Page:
• an efficient, but initially stable tandem.

    Regretfully, all of your wishes do not – and cannot – exist in just one boat.

    In light of your price limitations, the Old Town Guide 147 and the Mad River Explorer 14TT probably are your best choices.

mad river 14 tt
Mine only weighed about 72 pounds and was thus easy to lift and carry the carrying thwart is nice and the boat is well balanced. It paddles very well solo but it is not a fast boat. It is good for twisty creeks and rivers and fairly calm lakes. I wouldn’t hesitate to buy another one. I bought it used for about 450 and it was in really good shape.

Many canoes can be rigged for
rowing, but won’t that push your initial budget too high? Spring Creek makes a basic rowing rig. You would want to be able to shift the rowing rig and rowing seat position if your wife is along.

Cost of rowing setup?
That does bring up another one of my questions. I am not sure how much $$ I would need to spend to rig a canoe for rowing. I see pins and locks at Fleet Farm for a total of $20. What else would I need to complete the setup? Also, would any aluminum or royalex canoe be able to be rowed?

Thank you all for your continuing input, this info is just about priceless for a beginner. Great forum!

As a former single sculler, I have only
priced the high end rigs, the ones with true sliding seats. I think you can either find Spring Creek on this site, or google them. Or you could go to I think they stock the Spring Creek stuff.

The one thing about canoes, versus rowboats, is that canoes are really too narrow to just put some pins on the gunwales and drop some oars in them. You would be happier with some sort of outriggers.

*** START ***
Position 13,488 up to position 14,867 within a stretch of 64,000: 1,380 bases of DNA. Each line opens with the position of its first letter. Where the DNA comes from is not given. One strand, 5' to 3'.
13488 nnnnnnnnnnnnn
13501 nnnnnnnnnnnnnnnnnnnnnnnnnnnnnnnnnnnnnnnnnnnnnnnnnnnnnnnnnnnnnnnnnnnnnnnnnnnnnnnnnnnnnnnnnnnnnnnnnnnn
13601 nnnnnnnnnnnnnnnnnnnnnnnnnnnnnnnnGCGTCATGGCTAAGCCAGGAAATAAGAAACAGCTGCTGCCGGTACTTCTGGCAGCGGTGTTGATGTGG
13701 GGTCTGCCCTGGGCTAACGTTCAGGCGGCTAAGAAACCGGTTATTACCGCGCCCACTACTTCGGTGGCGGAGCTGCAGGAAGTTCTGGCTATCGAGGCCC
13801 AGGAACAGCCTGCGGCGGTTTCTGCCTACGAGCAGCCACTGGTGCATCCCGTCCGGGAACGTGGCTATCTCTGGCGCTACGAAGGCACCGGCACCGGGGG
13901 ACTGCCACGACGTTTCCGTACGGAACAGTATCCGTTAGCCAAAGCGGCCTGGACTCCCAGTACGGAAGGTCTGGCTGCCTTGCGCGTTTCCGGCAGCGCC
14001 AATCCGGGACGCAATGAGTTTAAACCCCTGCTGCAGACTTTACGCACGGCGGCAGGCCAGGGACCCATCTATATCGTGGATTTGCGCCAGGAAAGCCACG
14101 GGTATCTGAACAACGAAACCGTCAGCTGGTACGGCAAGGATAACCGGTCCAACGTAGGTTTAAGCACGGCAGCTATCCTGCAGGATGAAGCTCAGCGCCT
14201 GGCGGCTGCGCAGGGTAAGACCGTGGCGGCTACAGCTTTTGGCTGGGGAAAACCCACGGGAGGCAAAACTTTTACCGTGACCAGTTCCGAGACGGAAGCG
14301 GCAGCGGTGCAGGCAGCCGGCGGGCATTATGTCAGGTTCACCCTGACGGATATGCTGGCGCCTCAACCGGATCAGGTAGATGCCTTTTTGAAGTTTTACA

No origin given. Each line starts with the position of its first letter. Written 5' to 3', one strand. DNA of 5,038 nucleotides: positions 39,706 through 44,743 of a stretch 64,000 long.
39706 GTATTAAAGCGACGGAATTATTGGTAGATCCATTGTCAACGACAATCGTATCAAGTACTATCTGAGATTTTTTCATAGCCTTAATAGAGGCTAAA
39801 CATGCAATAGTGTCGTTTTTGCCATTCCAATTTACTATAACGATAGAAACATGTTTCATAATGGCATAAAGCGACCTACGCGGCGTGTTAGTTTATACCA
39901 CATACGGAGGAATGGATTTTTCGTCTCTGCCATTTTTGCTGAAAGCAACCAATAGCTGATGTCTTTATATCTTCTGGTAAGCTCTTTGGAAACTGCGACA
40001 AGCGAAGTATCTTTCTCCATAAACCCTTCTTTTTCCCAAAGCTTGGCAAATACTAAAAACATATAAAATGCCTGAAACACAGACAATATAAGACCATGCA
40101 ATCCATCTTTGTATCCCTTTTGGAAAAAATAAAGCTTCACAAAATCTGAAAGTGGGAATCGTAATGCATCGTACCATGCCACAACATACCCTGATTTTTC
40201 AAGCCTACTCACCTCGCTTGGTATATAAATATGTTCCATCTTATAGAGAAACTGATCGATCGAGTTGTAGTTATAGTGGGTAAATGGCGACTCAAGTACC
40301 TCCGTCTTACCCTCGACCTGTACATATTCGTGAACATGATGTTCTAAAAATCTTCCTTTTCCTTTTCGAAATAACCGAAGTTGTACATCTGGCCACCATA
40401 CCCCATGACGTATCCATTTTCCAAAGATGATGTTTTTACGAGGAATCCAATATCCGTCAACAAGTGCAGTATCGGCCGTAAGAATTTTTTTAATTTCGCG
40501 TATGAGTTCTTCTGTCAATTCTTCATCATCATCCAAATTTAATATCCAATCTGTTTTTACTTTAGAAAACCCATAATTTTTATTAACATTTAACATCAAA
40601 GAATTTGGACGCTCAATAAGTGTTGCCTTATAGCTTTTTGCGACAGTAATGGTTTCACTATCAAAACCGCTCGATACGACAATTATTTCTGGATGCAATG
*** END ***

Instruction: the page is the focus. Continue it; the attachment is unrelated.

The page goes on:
Another possibility is to get a double bladed paddle, a long one, maybe 250 cm. Double blades are kind of drippy, but until you get used to solo paddling with a canoe paddle, a double blade can get you over the lakes fairly effectively. You’ll often see discussion of double blades for canoes on pnet.

$500-$700 if possible. That doesn’t
sound like he’s locked in to that range. WW is right that there are many used canoes in MN. It’s worth a trip to the BWAC outfitters to pick up a used 16’-17’boat in a light layup. Longer can be had in something that can be paddled solo. Length adds stability. For fishing, I would consider using deployable stabalizers and securing your gear in the boat.

There are outfitters who specialize in setting up canoes for fishing MN lakes. Contact them. A lighter boat will enable you to fish some of the better spots that require a longer portage. You don’t need a canoe that is an all around lake/river boat. Focus on a lake boat that is more efficient to paddle and portage and you will get to the spots that have more fish. You don’t need Royalex for this job, unless you think you will be rough on the boat while getting in and out of the water or will be taking passengers who can’t be easily trained to deal with a composite boat.

With the price of gas and fishing liscense, it’s worth getting a boat that helps you get the fish and enjoy the lake. You won’t know prices and availability until you shop. If it was me, I’d save up a little extra and buy a boat that is more suited to MN lake fishing. That’s my opinion and I’m a cheap Royalex river paddler that occasionally fishes MN lakes. And I can tell you that WW has logged a number of miles in the BWAC and terrorizes fish. :slight_smile:

Bell Morningstar
I want you to know that sometimes by telling you the price of a new canoe you can sometimes buy a used one for about half the price. (example)I saw a bell Morningstar in for sale in Oregon for $750.00 and it was only used 3times. Which woould be a very good price.

effect of passenger weight on stability?
Thank you all for your help… a better quality used boat does sound more attractive than lower quality new. I have been doing some research about the Solo Plus. The general consensus is that it is rather stable solo but a bit tippy as a tandem. Since my wife and I are a combined 265 lbs, does that help or hurt the stability when paddled tandem? I usually hear that a boat is more stable with a larger load, but for some designs is the opposite true?

rowing set up
I think the Old Town Guide would make the most piggish canoe and the best row boat. It is 38 to 40 inches wide I beleive and I’ve done very well with canoes that wide by just mounting the locks on the outside edge of the gunnels and using 7 foot oars.